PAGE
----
Setting Expectations

When providing services, the golden rules of success are:

  1. Understand your consumer’s expectations
  2. Meet or exceed your consumer’s expectations

There are a few questions to ask yourself while defining expectations:

  • What are you doing?
  • When will it be done?
  • How much will it cost?

A gap between your understanding and your consumer’s understanding in any one of those facets will result in failure. Also, expectation is a shared asset… you need to work with your consumer to come to a common understanding. We refer to the art of negotiating to this common understanding as “setting expectations”.

You may (should?) be wondering why you are “setting” the expectations for someone else. They should tell you what they expect, right? Don’t trust that they will. If the expectations are not clear, you are the one at enormous risk of failing; ergo, we believe you should grab that task! We drill into our team members’ heads that every second they are engaged on a project where they have not established expectations with their consumer, both they and Systems Flow are at risk of failure.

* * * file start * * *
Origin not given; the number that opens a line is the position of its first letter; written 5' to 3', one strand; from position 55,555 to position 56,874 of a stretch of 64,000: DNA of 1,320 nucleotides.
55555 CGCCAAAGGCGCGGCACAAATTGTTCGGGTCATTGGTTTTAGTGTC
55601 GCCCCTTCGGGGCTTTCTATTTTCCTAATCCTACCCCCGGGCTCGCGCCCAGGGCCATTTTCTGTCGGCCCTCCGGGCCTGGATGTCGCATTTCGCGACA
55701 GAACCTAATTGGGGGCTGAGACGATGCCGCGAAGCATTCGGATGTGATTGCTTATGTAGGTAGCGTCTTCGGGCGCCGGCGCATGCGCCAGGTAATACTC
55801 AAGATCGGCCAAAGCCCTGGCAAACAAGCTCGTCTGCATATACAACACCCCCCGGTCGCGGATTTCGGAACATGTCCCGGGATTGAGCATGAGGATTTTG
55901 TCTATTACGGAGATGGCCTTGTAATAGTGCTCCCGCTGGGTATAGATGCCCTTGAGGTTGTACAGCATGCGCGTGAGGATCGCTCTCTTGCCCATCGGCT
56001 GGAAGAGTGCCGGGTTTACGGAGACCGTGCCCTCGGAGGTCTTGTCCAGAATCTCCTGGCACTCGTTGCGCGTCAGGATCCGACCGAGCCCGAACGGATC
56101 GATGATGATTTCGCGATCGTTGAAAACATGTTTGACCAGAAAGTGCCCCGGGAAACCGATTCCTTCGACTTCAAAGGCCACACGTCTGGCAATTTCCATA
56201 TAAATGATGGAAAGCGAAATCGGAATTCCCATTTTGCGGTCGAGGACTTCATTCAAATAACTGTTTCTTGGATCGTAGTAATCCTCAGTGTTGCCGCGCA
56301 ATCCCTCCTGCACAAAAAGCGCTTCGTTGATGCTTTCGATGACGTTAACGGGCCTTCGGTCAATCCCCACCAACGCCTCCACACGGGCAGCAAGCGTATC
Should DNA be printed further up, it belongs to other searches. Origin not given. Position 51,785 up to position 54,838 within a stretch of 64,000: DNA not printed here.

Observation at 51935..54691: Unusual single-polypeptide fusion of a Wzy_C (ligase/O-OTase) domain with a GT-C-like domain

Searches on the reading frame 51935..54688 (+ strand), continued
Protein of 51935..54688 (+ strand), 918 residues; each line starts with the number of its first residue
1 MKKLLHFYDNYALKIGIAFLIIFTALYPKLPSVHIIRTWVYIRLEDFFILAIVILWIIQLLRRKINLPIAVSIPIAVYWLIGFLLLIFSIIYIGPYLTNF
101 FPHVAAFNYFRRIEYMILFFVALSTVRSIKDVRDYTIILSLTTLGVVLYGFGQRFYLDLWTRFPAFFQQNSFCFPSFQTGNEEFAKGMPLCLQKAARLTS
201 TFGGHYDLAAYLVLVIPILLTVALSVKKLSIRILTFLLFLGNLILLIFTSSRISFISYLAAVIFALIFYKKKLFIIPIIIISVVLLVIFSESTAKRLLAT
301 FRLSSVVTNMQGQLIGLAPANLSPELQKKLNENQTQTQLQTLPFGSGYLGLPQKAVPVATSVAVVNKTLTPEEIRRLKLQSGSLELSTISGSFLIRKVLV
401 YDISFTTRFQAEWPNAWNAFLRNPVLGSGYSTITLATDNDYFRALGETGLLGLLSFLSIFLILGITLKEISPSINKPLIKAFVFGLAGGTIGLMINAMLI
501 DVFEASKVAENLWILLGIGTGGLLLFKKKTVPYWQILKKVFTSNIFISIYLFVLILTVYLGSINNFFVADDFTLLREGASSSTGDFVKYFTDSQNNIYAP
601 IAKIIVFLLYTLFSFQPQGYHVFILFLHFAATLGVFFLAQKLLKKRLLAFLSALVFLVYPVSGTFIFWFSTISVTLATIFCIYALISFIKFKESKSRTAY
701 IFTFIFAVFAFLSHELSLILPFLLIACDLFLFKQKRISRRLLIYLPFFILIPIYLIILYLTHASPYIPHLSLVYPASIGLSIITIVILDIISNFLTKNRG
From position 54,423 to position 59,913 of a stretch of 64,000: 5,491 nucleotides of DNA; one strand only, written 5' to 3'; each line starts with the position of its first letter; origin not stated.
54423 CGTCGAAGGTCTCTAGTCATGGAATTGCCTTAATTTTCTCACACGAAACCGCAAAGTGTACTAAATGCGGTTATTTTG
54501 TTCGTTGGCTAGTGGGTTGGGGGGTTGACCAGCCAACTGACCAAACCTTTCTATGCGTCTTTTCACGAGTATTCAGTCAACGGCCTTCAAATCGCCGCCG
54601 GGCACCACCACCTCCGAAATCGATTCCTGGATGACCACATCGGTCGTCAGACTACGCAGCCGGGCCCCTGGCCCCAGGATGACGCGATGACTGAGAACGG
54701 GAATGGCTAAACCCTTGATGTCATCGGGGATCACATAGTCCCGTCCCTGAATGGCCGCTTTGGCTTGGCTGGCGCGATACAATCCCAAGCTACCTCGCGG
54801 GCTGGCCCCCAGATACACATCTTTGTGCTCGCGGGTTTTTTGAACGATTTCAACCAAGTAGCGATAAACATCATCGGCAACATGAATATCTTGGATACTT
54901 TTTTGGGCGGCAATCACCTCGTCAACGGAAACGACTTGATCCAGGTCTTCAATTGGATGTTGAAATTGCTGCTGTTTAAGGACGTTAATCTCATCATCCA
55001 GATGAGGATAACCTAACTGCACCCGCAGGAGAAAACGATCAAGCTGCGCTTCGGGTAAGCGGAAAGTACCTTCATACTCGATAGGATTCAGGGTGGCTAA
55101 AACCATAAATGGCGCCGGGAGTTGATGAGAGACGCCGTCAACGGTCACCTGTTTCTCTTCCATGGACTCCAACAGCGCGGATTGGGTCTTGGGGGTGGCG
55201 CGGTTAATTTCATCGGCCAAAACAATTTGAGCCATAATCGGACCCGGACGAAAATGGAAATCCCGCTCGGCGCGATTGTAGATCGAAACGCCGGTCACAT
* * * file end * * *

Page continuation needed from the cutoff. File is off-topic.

A common response from someone new to formal expectation setting is “I just got started on this project, I don’t know yet what expectation to set.” Not true, Padawan! Set an expectation for the expectation. This can take the form of a quick email identifying the cost and target date to review the project and identify your first deliverable – a proposed plan of attack.

We have some guidelines for our team:

  1. Set expectations immediately upon engagement (if not sooner!).
  2. Expectations should be based on formal artifacts (“deliverables”).
  3. You own your destiny. You do not have to allow a consumer to force unrealistic expectations upon you.
  4. If something comes up unexpectedly during an engagement that will impact a deliverable of yours, you must alert your consumer immediately. Do not wait until the deliverable is missed.
  5. Provide samples of deliverables to the consumer. Otherwise the expectation is still a bit vague…
  6. You are responsible for meeting (or exceeding) the expectations you set.

#4 is critical. There are many valid reasons why a deliverable date might be at risk – shift in project scope, unanticipated time supporting other projects. scope creep in the work you are performing for the project. All of them sound like excuses when communicated after the deliverable date has been missed!

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Dan Hughes

Was a principal consultant at Systems Flow, Inc.

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